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"campus technology" --> "cultural technology"?

Posted By Administration, Tuesday, October 25, 2011
Updated: Thursday, October 17, 2013

October 25th, 2011

The inevitable seems to be happening: college campuses seem to be moving "to the cloud" and to the Web 2.0 riches of the social Web. With the Pearson-Google announcement of a Web-based, free LMS -- OpenClass, we see more strong evidence that the line between cultural software and campus software is vanishing.

How many of us have wished that the technology we work with on campus had the magic of Facebook or YouTube or Twitter or LinkedIn?

Once educational technology moves -- as it is doing -- to "the cloud" (i.e., served by a company, not your campus computing folks, and accessible through the Web), then the rules of the game have changed. What is used in the culture can also be used on campus. If software providers no longer need a separate group of developers for the education market because of the cloud, then all the blessings of Silicon Valley (and Kendall Square) creativity can be bestowed on educational institutions.

We have long lamented that students have access to better applications on their smart phones than is provided by the campus computing group. Faculty development staff face the task of helping faculty use applications that are harder to use than what they use at home. But, in fact, we don't need to live with this disconnect any longer.

A quote from Wired Campus:

"Anytime Pearson and Google are used in the same sentence, it’s going to get people’s attention,” says Don Smithmier, chief executive and founder of Sophia, another community-based learning system that is backed by Capella Education, the corporation behind the online educator Capella University. "I believe the world will be shifting away from a classic LMS approach defined by the institution. Openness and social education is a very powerful idea.” (Chronicle "Wired Campus"; Oct 25, 2011).

Interestingly, electronic portfolio providers have already moved to the cloud with only one or two exceptions. They are also starting to sell individual accounts. ePortfolios should be cultural software since they are best when they are literally owned by learners at all stages of a career. When will we see a similar announcement about a global software company offering free accounts? Oh, we already have seen that. That's already happening. And we already have eportfolio companies partnering with Google.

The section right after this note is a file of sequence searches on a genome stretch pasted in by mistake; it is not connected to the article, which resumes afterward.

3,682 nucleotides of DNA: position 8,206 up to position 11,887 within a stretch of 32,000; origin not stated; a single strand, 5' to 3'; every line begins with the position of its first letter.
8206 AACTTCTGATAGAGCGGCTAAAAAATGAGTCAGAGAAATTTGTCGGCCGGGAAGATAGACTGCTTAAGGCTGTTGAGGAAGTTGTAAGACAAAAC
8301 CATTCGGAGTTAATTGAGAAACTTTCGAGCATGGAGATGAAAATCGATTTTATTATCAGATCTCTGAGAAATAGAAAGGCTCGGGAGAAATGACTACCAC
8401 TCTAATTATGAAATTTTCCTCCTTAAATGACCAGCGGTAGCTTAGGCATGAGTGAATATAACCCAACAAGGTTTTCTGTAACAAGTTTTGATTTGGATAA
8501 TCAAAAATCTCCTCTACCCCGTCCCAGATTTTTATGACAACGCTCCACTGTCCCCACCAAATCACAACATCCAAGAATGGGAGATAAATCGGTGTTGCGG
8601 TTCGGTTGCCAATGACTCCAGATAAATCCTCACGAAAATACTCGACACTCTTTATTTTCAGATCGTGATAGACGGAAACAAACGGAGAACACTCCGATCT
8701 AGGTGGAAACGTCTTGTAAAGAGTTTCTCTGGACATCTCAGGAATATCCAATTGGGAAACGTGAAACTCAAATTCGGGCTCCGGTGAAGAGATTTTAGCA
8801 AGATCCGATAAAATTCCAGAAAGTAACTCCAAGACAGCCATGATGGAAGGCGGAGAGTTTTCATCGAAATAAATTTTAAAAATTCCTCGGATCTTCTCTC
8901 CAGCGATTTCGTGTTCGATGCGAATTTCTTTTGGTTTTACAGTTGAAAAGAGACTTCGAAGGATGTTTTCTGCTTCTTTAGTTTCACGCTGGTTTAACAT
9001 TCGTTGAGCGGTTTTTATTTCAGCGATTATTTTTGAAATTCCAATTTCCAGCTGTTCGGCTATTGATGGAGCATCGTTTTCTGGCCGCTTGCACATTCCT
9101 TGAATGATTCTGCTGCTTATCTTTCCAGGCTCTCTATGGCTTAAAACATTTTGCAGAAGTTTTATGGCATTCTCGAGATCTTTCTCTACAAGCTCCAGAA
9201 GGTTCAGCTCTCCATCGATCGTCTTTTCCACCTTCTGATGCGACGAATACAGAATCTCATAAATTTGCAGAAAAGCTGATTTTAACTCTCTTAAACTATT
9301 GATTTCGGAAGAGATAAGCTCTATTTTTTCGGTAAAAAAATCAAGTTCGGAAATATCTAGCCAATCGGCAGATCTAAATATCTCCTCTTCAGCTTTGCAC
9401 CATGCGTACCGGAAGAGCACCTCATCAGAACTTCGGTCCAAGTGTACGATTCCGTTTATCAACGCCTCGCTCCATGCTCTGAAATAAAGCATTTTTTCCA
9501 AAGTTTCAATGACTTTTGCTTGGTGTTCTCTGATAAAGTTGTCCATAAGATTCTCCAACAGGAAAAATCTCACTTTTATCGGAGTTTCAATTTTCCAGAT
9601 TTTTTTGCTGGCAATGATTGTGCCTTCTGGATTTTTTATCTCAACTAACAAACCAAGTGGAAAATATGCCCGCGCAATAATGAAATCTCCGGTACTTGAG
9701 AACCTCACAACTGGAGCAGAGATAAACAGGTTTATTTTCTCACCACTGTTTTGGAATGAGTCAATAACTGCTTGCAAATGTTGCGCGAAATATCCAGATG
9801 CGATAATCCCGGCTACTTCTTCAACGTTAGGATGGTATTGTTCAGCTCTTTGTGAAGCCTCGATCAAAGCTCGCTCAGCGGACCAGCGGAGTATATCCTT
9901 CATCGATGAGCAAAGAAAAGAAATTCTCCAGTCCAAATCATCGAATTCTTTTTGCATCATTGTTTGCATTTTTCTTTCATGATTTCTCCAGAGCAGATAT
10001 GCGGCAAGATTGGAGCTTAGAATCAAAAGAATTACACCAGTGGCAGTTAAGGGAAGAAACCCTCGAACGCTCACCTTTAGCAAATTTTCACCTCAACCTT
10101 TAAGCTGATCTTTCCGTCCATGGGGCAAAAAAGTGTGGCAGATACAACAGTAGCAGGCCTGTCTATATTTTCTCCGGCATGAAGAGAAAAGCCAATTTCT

The Web 2.0 business model is based on advertising OR on premium services. Premium services means that the basic application is free and then if you want other capabilities, you add those for a monthly fee, automatically renewable.

But most eportfolio providers still combine personal eportfolios with an assessment management system. But, personal portfolios can and should go "cultural." Holding them back is the fact that assessment management systems are owned by the institution for its own reporting purposes and could not or should not "go cultural."

The two components should be unbundled so that each can follow its logical trajectory: assessment management systems integrated with rubrics and fine-grained outcomes to include all student learning in assessment, and personal portfolios becoming cultural tools with all the benefits of Web 2.0 inventiveness and ease of use.

Unbundling seems to me inevitable since assessment management systems and personal portfolios are so dissimilar in all ways. If personal portfolios do "go cultural," then our community is in for some interesting challenges.

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